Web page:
Sunday, 4 November 2012

Electoral Candidates: Park Geun Hye

"... Park Geun-hye is an example of a woman who successfully applies elements of Confucianism to manipulate her image in the eyes of voters. At present Park Geun-hye is a major candidate in forthcoming 2012 presidential elections...."

          Although in Asian societies appreciation for women's public activities seems to be much lower than in the West, paradoxically women in Asia are capable of getting more power than their Western counterparts. Thanks to “brand” associated with their last name and power of the paternal clans, they are able to run the state or lead the political parties independently in certain circumstances. South Asian cases of Indira Gandhi, Benazir Bhutto or the current kingmaker in the Indian politics, Sonia Gandhi, present the perfect example of such “brand” politics.

           Park Geun-hye is an example of a woman who successfully applies elements of Confucianism to manipulate her image in the eyes of voters. At present Park Geun-hye is a major candidate in forthcoming 2012 presidential elections.

            Park Geun-hye was born 5th February 1952 in Daegu to South Korean dictator – president Park Chung Hee. In 1974 she majored in electronics and graduated from catholic Sogang University in Seoul. In the same year her mother was shot in an attempted assassination of her father by North Korean agent. This way forced by brutal circumstances she entered the world of politics as the First Lady of Korea until 1979 when her father died in the coup d'etat organized by his own chief of intelligence (KCIA). Until 1998 she stayed out of politics. She worked as a manager at Korean Cultural Foundation and Youngnam University in her native town Daegu. In 1998 she was elected to the parliament from the list of Grand National Party (Hannara). She has been elected in every elections organized since then. In 2007 she lost primaries in Grand National Party to former Mayor of Seoul, Lee Myung-bak. Despite dropping in polls she still remains a serious candidate in forthcoming presidential elections in South Korea.

            Such popularity of a woman politician in a country whose social system is so far dominated by Confucianism was decided probably by more factors than just changes in the legal system that enabled women to participate in the elections.

            Park Geun-hye had no political ambitions until 1998. She was then invited by Grand National Party to participate in the elections. It was a moment when Korean society was still painfully adjusting to the reforms imposed by International Monetary Fund after the economic crisis of 1997. It was then that Koreans remembered about president Park Chung Hee who persecuted political opponents, but on the other hand boosted Korean miraculous economic growth. GNP which emerged from small conservative parties decided to use growing positive legend of Park Chung Hee and put his daughter on stage.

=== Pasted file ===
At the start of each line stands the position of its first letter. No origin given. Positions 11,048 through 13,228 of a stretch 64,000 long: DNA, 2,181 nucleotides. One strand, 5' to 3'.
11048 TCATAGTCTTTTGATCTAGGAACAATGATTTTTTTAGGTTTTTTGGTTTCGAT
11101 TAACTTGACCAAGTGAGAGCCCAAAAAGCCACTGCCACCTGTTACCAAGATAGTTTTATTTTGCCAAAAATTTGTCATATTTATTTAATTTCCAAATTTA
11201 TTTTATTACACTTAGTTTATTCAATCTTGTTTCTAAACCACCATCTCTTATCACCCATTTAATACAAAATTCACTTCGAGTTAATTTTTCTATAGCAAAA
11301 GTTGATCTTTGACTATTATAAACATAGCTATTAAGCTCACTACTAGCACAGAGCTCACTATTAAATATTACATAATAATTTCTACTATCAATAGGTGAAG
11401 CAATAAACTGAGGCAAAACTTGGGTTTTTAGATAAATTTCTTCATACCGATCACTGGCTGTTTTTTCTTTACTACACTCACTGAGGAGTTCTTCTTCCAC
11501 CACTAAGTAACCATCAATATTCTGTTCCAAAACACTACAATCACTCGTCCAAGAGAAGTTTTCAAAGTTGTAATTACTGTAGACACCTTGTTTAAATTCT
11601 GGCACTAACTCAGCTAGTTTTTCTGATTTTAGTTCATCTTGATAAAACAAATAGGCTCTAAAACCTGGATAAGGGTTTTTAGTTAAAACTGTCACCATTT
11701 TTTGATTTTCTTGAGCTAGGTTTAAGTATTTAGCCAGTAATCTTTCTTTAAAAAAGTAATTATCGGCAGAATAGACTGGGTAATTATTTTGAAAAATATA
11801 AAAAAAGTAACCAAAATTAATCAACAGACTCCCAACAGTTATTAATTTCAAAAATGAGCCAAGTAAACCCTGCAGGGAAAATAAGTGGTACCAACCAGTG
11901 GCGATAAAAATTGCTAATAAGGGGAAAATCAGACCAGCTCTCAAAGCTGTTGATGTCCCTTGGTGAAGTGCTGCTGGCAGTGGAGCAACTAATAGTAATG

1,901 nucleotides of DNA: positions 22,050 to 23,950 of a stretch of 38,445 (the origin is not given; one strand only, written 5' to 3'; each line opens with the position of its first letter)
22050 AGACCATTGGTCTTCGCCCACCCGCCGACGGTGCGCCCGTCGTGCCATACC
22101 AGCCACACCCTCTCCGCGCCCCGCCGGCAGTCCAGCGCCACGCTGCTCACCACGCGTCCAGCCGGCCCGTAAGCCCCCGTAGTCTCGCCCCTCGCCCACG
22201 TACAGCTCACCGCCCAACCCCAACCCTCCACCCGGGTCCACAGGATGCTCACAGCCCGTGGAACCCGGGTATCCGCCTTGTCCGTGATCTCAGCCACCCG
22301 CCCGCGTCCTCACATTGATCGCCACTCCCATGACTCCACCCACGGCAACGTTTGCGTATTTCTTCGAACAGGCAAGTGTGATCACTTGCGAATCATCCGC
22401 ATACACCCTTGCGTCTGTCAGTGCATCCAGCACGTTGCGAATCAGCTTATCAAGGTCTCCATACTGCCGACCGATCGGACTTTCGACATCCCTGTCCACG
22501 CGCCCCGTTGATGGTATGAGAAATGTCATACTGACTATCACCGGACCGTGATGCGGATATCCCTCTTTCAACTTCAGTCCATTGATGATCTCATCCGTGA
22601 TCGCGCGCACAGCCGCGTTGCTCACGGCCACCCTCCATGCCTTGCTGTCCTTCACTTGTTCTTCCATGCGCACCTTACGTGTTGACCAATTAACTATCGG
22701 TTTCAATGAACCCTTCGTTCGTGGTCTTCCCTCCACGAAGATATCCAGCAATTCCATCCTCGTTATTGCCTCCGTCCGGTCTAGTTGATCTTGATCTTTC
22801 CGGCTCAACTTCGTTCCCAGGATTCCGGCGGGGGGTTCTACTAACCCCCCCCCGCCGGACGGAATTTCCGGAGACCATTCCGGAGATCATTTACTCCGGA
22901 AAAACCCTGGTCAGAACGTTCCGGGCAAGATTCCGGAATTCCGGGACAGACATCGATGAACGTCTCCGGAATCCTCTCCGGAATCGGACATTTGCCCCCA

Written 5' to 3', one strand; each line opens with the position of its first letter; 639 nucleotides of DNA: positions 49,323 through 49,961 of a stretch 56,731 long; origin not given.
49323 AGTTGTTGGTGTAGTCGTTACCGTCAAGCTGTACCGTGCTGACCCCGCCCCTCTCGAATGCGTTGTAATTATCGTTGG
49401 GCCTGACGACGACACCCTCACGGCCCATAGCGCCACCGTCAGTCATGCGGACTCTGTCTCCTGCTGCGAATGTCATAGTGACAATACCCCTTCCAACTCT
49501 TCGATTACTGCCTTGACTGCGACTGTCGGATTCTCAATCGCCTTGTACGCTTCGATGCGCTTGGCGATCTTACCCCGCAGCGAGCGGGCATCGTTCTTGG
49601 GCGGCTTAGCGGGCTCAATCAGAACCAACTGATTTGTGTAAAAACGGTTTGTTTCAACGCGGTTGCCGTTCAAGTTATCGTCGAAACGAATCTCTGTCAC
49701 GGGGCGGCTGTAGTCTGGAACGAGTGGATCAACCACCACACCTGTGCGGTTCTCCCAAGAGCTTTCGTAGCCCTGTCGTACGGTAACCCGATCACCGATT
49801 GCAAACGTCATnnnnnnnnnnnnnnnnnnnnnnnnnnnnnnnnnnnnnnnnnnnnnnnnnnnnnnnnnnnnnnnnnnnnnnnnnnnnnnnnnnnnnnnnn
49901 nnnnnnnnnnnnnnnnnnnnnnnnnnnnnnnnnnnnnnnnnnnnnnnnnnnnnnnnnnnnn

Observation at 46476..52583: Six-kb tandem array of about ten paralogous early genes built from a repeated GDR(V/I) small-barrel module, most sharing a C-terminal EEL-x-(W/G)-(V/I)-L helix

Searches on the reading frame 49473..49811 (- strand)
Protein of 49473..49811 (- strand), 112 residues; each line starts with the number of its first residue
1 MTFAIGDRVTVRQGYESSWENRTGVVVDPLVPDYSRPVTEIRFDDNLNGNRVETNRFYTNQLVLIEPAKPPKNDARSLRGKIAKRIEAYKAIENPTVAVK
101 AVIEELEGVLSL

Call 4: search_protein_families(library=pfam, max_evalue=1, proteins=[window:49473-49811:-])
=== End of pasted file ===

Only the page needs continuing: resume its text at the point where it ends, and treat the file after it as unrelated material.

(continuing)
Despite leading GNP to a successful victory in 2006 Park Geun-hye did not win primaries when she lost to former mayor of Seoul Lee Myeong-bak. This year she managed to get over 86% in primaries and gathered hopes of all conservative Koreans.

            However she has not put any political plans, reforms or ideas up till now. Her official website contains only promises for future and daring visions of not clearly envisaged changes to come if people vote for her. If taken into account that she is already 14 years in politics, this is not big achievement. Using moral capital by appealing to her father's legacy and emphasizing filial piety, combined with personal charm and media image designed to address virtues supported by average voters had been so far enough tools to gain and maintain support.

         Exploratory study which I performed during 2011-2012 shows that conservative values are no longer appealing to the young generation, and due to survey performed on limited number of voters Park Geun-hye is critisized for being dictator's daughter and in this case family does no longer help.
Her father is revered by some for steering South Korea to economic and diplomatic power with North Korea at its doorstep. And he is loathed by the others for what rights groups call a long history of torture, unlawful executions and other abuses of power. He has been dead for more than 30 years, since his intelligence chief shot him down during a 1979 drinking party. But he has proven to be more and more problematic to his daughter's campaign.

 Park Geun-hye still holds chances to win 2012 elections. But I also see some room for the Black Horse: a person with no conservative legacy, with clear economic vision and someone who did not make it via connections, Ahn Cheol-soo. If there is an agreement between opposition candidates and Mr Kim runs against Park with Ahn promised to become Prime Minister, the whole picture will get even more tricky.

         Soon about Ahn Cheol-soo and  Moon Jae-in. Stay tuned.

1 comment:

  1. In case someone wants to know from where I took this photo, it was probably taken from an official website of Mrs Park, and I have not a clue who is the author.


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